Packing is one of those things that stumps most people. Packing for two months? Even worse.
I feel like I’ve gotten things down to a science by this point—particularly when going on a long trip—though I will admit I didn’t properly anticipate the fluctuation in weather we’d have over an eight-week period in Europe. It started with rain and cold in Barcelona, then gave way to sun and heat in Italy and Portugal, then was downright freezing (around 40 degrees) and pouring in Benelux. But most of you going on cruises are not going to experience such extremes in weather, as I venture to guess you will be gone one week to two, tops (and likely in one of two locals: the Caribbean or Alaska). So let’s talk about packing for your typical cruise shall we?
I always start with the shoes, which take up the most room. I’m a big fan of neutral-toned sandals that can be worn by day if needed but that go with everything by night. On this trip, I took two pair (both made by Sam Edelman), but you only need one for a shorter vacation.
I also took a pair of running shoes, and as those can be bulky, I’m loving the Merrell Barefoot Pace Glove that my sister gave me for Christmas. They fold up quite compactly in your bag if you don’t wear them on the plane (which I do). I also pack a pair of flip-flops (Havaianas) and a pair of TOMS, always.
Of course, taking closed-toed shoes means packing socks, so I stuff two pairs inside the shoes if packed (knowing that I can wash them in my sink if I wear them more that two or three times). My intimates all go folded up as small as possible in a gallon-sized Ziploc bag that is lain flat on top of everything else, that way I can find them immediately when I inevitably shower the second I get off that long plane ride and settled in my cabin. All of my toiletries are three ounces or less, packed in a see-through Ziploc and transported in my carry-on. That way, if my bag is lost by the airline (a common occurrence), at least I can brush my teeth.
But onto the good stuff: the clothing.
I’m a dress girl, as most of you know by now, so my suitcase is dominated by cotton frocks that fold up quite small, and once I have the majority of my necessities in the bag, I fill the excess space with a mix of short sundresses and maxi dresses. I recently interviewed celebrity stylist Petra Flannery—who styles Emma Stone, Mila Kunis and other starlets— for a Glamour feature, and she told me she hangs every outfit together on a hanger, wraps it in plastic then folds it over once in the bag to eliminate wrinkles. But most of us “normal” people don’t have the luxury of so much space, so I roll my clothes as tight as possible to save space and prevent wrinkles and then keep a small bottle of wrinkle release (which you can buy at Wal-Mart or Target) in my toiletries bag to fight wrinkles on-site. Works like a charm.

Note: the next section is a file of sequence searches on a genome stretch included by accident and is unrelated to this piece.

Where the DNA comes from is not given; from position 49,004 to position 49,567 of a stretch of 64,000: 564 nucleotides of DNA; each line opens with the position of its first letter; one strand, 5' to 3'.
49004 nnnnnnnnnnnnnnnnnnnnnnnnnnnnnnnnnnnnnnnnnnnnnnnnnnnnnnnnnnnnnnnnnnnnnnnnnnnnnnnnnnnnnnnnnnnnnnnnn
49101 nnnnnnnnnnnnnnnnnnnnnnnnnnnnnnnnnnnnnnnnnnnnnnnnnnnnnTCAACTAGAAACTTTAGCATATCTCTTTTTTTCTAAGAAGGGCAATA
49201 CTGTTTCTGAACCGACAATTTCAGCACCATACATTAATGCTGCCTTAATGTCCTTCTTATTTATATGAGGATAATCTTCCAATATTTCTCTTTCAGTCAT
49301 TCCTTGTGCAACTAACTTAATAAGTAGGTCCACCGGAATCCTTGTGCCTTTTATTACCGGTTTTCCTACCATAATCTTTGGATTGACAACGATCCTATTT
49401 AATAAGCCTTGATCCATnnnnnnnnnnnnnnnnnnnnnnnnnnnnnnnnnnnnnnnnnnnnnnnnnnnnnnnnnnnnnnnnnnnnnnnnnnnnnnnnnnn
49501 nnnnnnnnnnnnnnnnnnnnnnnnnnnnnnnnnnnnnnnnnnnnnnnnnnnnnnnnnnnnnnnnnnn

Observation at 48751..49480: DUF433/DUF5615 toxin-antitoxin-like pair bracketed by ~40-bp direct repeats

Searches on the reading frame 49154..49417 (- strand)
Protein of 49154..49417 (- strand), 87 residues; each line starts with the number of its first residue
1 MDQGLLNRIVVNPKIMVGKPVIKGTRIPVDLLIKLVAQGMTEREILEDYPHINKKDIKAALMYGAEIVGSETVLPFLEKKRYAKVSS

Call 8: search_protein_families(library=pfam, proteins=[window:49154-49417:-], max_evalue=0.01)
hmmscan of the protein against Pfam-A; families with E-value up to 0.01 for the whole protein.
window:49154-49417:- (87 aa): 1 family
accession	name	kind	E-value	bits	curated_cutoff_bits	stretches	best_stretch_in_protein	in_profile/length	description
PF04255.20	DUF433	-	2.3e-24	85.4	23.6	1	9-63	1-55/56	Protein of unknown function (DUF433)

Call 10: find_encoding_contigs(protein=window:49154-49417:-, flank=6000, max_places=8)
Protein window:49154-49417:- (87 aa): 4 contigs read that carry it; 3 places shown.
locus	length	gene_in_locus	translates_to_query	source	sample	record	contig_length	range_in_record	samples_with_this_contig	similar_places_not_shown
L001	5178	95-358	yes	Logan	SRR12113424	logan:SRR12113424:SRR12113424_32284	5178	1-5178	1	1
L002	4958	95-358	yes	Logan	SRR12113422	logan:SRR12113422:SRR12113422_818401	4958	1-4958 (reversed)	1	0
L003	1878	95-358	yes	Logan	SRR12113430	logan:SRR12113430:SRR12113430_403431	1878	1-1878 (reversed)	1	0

Prior to my departure, Before + Again asked if they could send me some clothes to try for my upcoming trip, I said “sure!” and so I had four new dresses to test out this trip.
I’d never heard of this company before they reached out to me, but it’s a cool concept: You pick the print you like and then you pick the style and fabric, and they make it for you. No two pieces are alike, which is pretty neat, no?
The best thing about these dresses is that they are lightweight and transition well from day to night. In other words, they’re casual enough to tool around port in but look nice enough to also go out to dinner.
I also pack a couple cardigans—usually one in a neutral tone and then go bold and pack something like yellow and cranberry that I can pretend match each ensemble—as it’s often cold at sea at night and even colder inside a cruise ship. On this cruise, I took a jean jacket and a hoodie, which you might not need in the Caribbean but which were crucial in late spring in Europe.
And though I loathe jeans, I pack a pair in the case of cold. And then, of course, a top or two to go with them. (This year, I’m loving Gap’s thin, colorful Tees that they offer in a rainbow of hues.)
This trip, too, I vowed to work out—something I never do on vacation—and I did: I made it to Zumba almost every day at sea. But don’t reserve too much space in your one suitcase for workout gear; one outfit will suffice, and you can re-wear it each time you hit the gym (you’re going to get sweaty anyway, right?).
Electronics are a whole other beast—for me, if checking a bag, then one carry-on is my camera bag, while the other is relegated to my laptop and Kindle—but everything I mentioned above should easily fit into a standard suitcase. I mean, I packed all of that and more in my Tumi to get me through eight weeks, and I hit the 50-pound weight limit exactly (try not to, though, if you can avoid it as you will be hauling that thing around for some time!). Personally, if I’m traveling for 10 days or less, I make it my mission to only take one rolling suitcase that is carry-on size to avoid checked bag fees and the possibility of the airline losing it.
Of course, my motto is always this: Leave something at home? Excuse to go shopping! And speaking of leaving things at home, forgo the heels, ladies, and also the excess accessories like handbags, scarves (aside from maybe one), etc. You think you’re going to use them, sure, but you’ll get on that ship and realize that less is more. You’re traveling; you’re not appearing in a fashion show!
Before + Again wanted to give a reader a dress of their choice, pending my approval of the brand (which I love! I genuinely do!), so if you want to throw your name in the hat, tell me the following:
What’s the one thing you never leave home without when going on a vacation?
I’ll pick one randomly selected winner at 5pm PST on Friday, June 28.
Update: Contest closed.